Anthropologist Genevieve Bell’s recent talk at Web Directions 2017 “Being Human in a Digital World” asked the digital and design community to challenge the discourse that technology is changing everything:
We live in a world where people tell us that change is happening really quickly. The technology is changing everything. The technology will change everything and we see all the signs and signals of it all the time.
Bell continues to note that it is easy to be taken with the things that have changed or currently are changing that we can forget both the things that don’t or the things that are constantly changing. In developing technologies and services of the future, the focus is often on what is changing, but what about the things that stay the same?
Bell suggests that there are things that make us human that are pretty much constant. It so happens that if you develop technologies that appeal to one of these constants, you have a strong chance at success.
5 STABLE ASPECTS ABOUT BEING HUMAN
- we are social creatures, we are nested within social relationships. We need family and friends. (note, that what is a family, friends etc can change, also how we stay in touch etc)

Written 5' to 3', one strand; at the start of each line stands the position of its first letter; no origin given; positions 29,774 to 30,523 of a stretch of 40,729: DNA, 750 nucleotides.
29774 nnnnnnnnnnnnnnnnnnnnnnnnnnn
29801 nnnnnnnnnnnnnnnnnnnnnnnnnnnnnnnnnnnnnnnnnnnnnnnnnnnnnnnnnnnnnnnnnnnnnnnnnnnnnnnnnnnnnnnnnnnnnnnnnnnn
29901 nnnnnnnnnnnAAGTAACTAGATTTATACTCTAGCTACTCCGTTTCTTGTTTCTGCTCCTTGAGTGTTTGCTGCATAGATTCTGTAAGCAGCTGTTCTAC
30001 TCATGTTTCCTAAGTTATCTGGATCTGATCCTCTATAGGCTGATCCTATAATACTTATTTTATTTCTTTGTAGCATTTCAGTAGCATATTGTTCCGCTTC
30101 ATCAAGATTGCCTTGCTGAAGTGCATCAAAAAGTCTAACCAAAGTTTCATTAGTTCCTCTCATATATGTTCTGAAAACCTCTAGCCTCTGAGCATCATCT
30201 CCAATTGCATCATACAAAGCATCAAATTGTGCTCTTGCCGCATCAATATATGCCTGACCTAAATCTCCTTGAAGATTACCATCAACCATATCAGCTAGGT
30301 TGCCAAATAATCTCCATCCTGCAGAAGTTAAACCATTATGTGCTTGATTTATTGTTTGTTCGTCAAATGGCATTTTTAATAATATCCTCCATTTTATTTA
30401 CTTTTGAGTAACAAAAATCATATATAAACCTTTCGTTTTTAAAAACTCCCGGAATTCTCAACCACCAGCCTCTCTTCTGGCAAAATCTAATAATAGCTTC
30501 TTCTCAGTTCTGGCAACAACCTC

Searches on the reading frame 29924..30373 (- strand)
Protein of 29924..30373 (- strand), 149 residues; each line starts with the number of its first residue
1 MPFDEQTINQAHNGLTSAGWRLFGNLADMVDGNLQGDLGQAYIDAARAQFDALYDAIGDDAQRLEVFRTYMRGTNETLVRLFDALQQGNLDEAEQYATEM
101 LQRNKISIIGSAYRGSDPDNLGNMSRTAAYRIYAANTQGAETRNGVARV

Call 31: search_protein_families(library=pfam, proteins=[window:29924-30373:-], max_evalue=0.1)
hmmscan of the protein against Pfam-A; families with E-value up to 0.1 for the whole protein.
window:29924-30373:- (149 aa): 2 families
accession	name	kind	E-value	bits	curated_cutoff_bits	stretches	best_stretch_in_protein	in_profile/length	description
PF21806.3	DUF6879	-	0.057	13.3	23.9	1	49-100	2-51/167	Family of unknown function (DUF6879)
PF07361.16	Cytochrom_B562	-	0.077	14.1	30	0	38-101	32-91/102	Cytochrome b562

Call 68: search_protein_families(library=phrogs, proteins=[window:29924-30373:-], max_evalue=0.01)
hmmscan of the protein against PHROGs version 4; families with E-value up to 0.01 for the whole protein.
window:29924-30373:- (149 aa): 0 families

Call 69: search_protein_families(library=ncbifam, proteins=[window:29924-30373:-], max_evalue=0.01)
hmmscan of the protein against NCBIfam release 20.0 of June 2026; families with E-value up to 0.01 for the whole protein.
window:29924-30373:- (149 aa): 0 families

- we want to belong to a community – guilds, unions, – be with others who share our values Pinterest, Tumblr. how to find ppl that share your interests, values and activities?
- we want to have meaning in our lives – to belong to something bigger than ourselves. e.g. country/ nation states, church, causes, #hashtags on Twitter, suffragettes and the right to vote
- we use objects to talk about who we are – toourselves and other people. e.g. Apple v PC, clothing choice, car brnads about who we are, what we value, what services do you use, what worlds do you belong to? All contribute and are used to talk about who we are. we use things to ahve those conversations